Loose lips sink ships!
Such is the watchword of GTE Entertainment’s new historically accurate multimedia
title, Titanic. Attempting to be a faithful graphical recreation of the
world’s largest and most legendary ship, the product comes on two CD’s in the
form of a guided graphical tour or a mystery adventure game that takes place during
the time of the Titanic‘s voyage.
The ‘game’ begins with the
anonymous player placed in a tiny London apartment in the middle of World War
II. Some amount of looking around at articles and letters lying stray in the
room reveals the opening premise of the game, i.e. the player is a recently
unemployed Secret Service agent who apparently botched his mission on the Titanic,
of which he is one of the survivors. Obviously, a story as tragic as such cannot
go unresolved. So, a short nazi ‘buzz’ bomb later, some wishful thinking, and
a good bump on the head, takes the player back in time onto the Titanic,
giving you a second chance at a failed mission. Although the premise is weak
and highly unbelievable, the subsequent setting is thankfully stunning.
The game is played through first-person interface (similar to Myst.
The player navigates through a fully rendered, high-res model of the interior
of the Titanic. The player moves around the ship on set ‘tracks’ of motion
(he can only follow certain pre-determined paths along the ship). While this
may seem restrictive, it is implemented effectively and with enough range, as
to give the game a feeling of almost free flowing movement. It also allows the
player to move around in a lush environment with minimal graphics compromise,
a definite plus. Anyone familiar to Under a Killing Moon or other such
Tex Murphy titles, will understand this kind of 3D interface.
|Mac Minimum System Requirements|
|68040 or PowerPC|
|8 MB RAM|
During his investigations, the player character must interact with a host of
passengers by conversing and extracting information, or accomplishing tasks.
When a player decides to speak to a person, a graphical caricature of the character
being addressed appears on the screen as a series of dialogue choices allow
a specific route for the conversation to follow. The person’s caricature responds
aurally accompanied by a host of facial expressions and well synchronized lip-flapping
in an attempt to convey a believable performance. The only problem with this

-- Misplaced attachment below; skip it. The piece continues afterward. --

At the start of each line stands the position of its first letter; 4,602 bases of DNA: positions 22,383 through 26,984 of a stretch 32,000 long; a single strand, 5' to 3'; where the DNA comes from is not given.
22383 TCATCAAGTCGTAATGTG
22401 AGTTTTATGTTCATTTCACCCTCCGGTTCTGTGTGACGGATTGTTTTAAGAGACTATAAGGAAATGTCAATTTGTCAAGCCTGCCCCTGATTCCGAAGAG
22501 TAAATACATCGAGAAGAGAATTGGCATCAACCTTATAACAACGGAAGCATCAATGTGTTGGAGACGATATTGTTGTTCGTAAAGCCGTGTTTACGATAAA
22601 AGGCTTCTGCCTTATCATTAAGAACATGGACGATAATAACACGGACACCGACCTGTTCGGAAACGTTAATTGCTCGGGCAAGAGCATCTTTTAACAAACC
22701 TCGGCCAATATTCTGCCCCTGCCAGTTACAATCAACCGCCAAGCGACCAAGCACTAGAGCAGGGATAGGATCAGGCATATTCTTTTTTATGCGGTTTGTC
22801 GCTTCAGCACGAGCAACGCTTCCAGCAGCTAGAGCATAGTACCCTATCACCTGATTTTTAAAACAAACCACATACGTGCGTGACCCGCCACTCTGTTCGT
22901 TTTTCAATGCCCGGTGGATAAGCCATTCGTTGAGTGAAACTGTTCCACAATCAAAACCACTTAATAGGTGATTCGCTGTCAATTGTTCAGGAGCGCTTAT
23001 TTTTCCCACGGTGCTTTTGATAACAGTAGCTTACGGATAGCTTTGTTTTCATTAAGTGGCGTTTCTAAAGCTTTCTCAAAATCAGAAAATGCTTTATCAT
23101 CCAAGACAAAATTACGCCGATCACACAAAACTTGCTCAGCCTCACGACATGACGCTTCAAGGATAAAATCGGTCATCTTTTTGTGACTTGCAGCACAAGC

system is that the caricature is a stone cold 2D photograph of the person being
addressed, the only signs of motion are the few changes in facial expressions
that convey any sense of mood above and beyond the voice acting. Such a flaw
makes the characters look fake, and hard to take seriously, a major detriment
to a game that tries to take itself so seriously. Thankfully though, there is
other eye candy present to forgive this little bit of silliness.
Which brings me to the highlight
of the game, the Titanic. The game reproduces all decks from Top-deck
to Gdeck. All the rooms, furnishings, decorations and other such things have
been replicated with the most painstaking care and detail in high resolution
3D. Even the painted designs on the plates in the cafeteria have been recreated
to produce the finest touch of reality. Such detail is a fitting tribute to
a legend of such stature; a mammoth tribute to a mammoth ship. The splendid
reality of the environment creates a feeling of eerie fright, reminiscent of
walking through a cemetery, albeit a wonderfully detailed, high-res, well-furnished,
luxury one at that. If anything, it’s this gorgeous graphical marvel that forces
the player’s attention to the game. The faithful sights and sounds all work
wonderfully in immersing one in the feeling and lore of the time and is the
sole driving force that keeps one coming back to play and finish the game.
Titanic is a game of nostalgia. It brings to life all that was spectacular about the legend of the greatest ship that ever sailed the seas and resurrects all our curious fifth grade fantasies of the ghouls and goblins that haunt the corpse of the ship. Sadly though, along with such wonderfully old memories come horribly old frustrations. As mentioned, the game comes on two CD’s, the first carries the tour mode of the ship and the second carries the game. The problem with such a system arises with the fact that in order to load the game, the player has to load the main menu up with the first CD and then swap CD’s in order to play where one left off. While it doesn’t seem so bad in the description, for people who are play the game over a number of sessions, it gets old fast, like the disk-swapping days of the old XT computers. Smoother on the Macintosh than it is on the PC, the high graphical payload of the game also makes for major CD access time as the player moves from one section of the ship to another; a minor mention but one that bears noticing.
Aside from the weak plot and cast of silly characters, this title deserves a look at. As a game it offers very, very little, however, as a historical reproduction of the most legendary cruise ship that sank in the seven seas, this a triumph. This game appeals to a highly limited audience, and is primarily recommended to ye Titanic aficionados who want a great historic walk through the annals of ship and legend. To these people the ‘game’ will be a bonus.